One of the most important parts of a man’s wardrobe is his footwear – indeed, since we spend so much of the day on our feet, and our posture is so important for our general health, our shoes may well be the most important part of our wardrobe.
Shoes are also important if we want to make an impression – we all know what trainers are, but what are the different types of smart shoe available?
Your questions will be answered here.
Oxfords are the smartest shoe a man can wear – fact. They owe their name to the popularity they gained at Oxford University in the 19th century, where students rebelled against wearing knee-high and ankle-length boots by wearing the low-cut Oxford. However, the shoe actually originates from the Celtic parts of the UK, Scotland and Ireland, as hinted at by the name Balmorals given to a type of seamless Oxford, distinguished by its M-shaped toe cap.
Oxfords are the most formal type of footwear you can own, and the standard, whether for black tie events, weddings or funerals. They should be worn with smart trousers – they do NOT go with jeans. Black and brown are the most common colours, their neutrality making them extremely versatile. Black shoes will match well with any colour of suit, provided you wear black socks. Brown shoes will go with pretty much any colour of sock, but cannot be worn with a black suit, unless you want to be detained by the fashion police. The contrast break in colour between the suit and the shoes will completely destroy the illusion of sophistication you’re trying to create.
As sober and restrained as the Oxford is, there are many variants which can be rung on the classic design. The plain toe is the simplest, arguably the most elegant, and the best for very formal events.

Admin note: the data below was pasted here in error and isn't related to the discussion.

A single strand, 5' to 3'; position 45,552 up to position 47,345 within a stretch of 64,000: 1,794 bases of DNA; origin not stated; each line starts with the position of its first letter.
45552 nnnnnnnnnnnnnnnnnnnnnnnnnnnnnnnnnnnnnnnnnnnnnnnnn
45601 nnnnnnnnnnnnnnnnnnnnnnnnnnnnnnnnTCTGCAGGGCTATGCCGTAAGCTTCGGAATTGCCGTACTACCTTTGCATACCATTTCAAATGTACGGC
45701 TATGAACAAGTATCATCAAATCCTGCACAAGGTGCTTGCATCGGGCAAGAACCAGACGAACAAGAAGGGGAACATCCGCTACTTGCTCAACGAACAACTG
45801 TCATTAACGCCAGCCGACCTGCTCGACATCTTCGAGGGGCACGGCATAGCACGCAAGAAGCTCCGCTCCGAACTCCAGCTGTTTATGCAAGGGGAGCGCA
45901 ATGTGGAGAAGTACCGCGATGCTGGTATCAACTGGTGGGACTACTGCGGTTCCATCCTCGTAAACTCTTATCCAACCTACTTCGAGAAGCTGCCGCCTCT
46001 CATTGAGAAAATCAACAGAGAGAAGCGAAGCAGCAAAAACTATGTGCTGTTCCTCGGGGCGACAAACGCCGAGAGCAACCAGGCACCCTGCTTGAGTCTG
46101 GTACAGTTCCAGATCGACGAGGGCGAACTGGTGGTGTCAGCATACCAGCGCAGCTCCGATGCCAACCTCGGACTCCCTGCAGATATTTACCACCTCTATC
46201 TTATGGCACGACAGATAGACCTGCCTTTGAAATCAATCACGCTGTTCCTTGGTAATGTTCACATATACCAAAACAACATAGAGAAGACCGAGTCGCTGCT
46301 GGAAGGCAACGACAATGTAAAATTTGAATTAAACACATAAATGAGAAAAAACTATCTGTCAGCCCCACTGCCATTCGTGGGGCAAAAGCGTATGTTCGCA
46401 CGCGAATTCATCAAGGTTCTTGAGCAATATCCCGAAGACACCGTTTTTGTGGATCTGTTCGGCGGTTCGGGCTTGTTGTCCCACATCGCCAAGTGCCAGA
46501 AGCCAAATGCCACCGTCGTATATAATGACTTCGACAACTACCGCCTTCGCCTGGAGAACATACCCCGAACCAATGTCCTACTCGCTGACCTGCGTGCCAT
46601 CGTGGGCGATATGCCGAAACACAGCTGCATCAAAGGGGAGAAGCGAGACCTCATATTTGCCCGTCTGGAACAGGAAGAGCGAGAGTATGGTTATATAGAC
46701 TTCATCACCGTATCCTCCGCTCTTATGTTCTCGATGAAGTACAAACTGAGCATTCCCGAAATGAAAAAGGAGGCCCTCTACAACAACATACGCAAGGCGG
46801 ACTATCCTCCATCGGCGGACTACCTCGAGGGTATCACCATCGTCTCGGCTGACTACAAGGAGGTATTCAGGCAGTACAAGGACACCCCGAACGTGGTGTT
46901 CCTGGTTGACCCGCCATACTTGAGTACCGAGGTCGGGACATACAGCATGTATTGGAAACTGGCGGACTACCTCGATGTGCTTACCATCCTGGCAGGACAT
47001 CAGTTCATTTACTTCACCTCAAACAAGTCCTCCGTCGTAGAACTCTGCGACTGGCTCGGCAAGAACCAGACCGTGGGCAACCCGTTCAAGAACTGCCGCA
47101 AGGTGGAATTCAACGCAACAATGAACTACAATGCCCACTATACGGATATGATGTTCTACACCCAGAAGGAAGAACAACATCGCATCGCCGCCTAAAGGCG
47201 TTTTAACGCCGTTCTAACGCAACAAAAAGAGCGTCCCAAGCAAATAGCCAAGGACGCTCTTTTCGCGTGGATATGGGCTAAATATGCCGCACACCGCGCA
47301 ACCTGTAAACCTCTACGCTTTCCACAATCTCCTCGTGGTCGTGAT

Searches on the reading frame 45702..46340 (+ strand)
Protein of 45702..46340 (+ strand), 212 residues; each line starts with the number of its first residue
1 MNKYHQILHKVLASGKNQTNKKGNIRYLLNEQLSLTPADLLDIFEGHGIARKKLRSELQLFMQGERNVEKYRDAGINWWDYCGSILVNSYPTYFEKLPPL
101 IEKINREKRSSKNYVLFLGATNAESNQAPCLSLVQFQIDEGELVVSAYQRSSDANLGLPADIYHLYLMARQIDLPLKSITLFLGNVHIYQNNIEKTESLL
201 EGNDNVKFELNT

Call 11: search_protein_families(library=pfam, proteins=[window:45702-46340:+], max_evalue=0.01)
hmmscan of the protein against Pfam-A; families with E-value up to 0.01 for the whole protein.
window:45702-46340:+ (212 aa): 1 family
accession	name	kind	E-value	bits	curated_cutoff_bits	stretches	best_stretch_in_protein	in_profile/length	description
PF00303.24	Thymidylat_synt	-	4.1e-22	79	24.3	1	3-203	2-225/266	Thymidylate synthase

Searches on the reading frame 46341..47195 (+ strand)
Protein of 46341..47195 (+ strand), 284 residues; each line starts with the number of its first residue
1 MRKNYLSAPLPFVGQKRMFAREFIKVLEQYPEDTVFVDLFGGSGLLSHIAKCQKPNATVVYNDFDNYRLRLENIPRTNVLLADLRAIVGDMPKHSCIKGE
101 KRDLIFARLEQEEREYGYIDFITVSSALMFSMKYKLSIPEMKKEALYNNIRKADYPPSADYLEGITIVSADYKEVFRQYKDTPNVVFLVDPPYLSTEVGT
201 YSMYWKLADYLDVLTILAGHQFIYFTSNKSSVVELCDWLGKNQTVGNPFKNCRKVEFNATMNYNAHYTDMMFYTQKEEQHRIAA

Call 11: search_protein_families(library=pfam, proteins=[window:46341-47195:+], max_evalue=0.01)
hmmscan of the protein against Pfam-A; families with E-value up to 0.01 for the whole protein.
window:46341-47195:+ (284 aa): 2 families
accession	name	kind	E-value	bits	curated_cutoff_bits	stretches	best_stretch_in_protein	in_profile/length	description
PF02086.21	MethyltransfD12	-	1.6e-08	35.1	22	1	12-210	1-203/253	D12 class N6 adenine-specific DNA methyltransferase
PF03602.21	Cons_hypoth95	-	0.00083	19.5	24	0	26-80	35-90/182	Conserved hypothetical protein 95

Cap toe Oxfords
The cap toe Oxford is the most common smart shoe in the UK, worn in offices everywhere, and named for its extra piece of leather stitched over the toe.
Wing tip Oxfords
Wing tip Oxfords are a smart but less formal alternative, which take advantage of broguing, the practice of perforating and pinking the leather for decorative effect. This was another technique imported from Scotland and Ireland, where the perforations could drain water that came with working in a damp climate. Some mistake brogues for Oxfords; in fact, some brogues are just a type of Oxford, and wing tips are a type of brogue, with their pointed toe and distinctive extensions running along the midsole.
However, not all brogues are Oxfords – some are in fact Derbies. There is one crucial difference between the Oxford and the Derby, and that’s in their lacing systems. A Derby has an open lacing system, while the Oxford’s is closed, making it more streamlined and sleeker. Derbies originated to accommodate – and are more suitable for – gentlemen with broader feet.
OK – so that’s the lowdown on smart shoes. Now you have no excuse for not looking your best at formal occasions!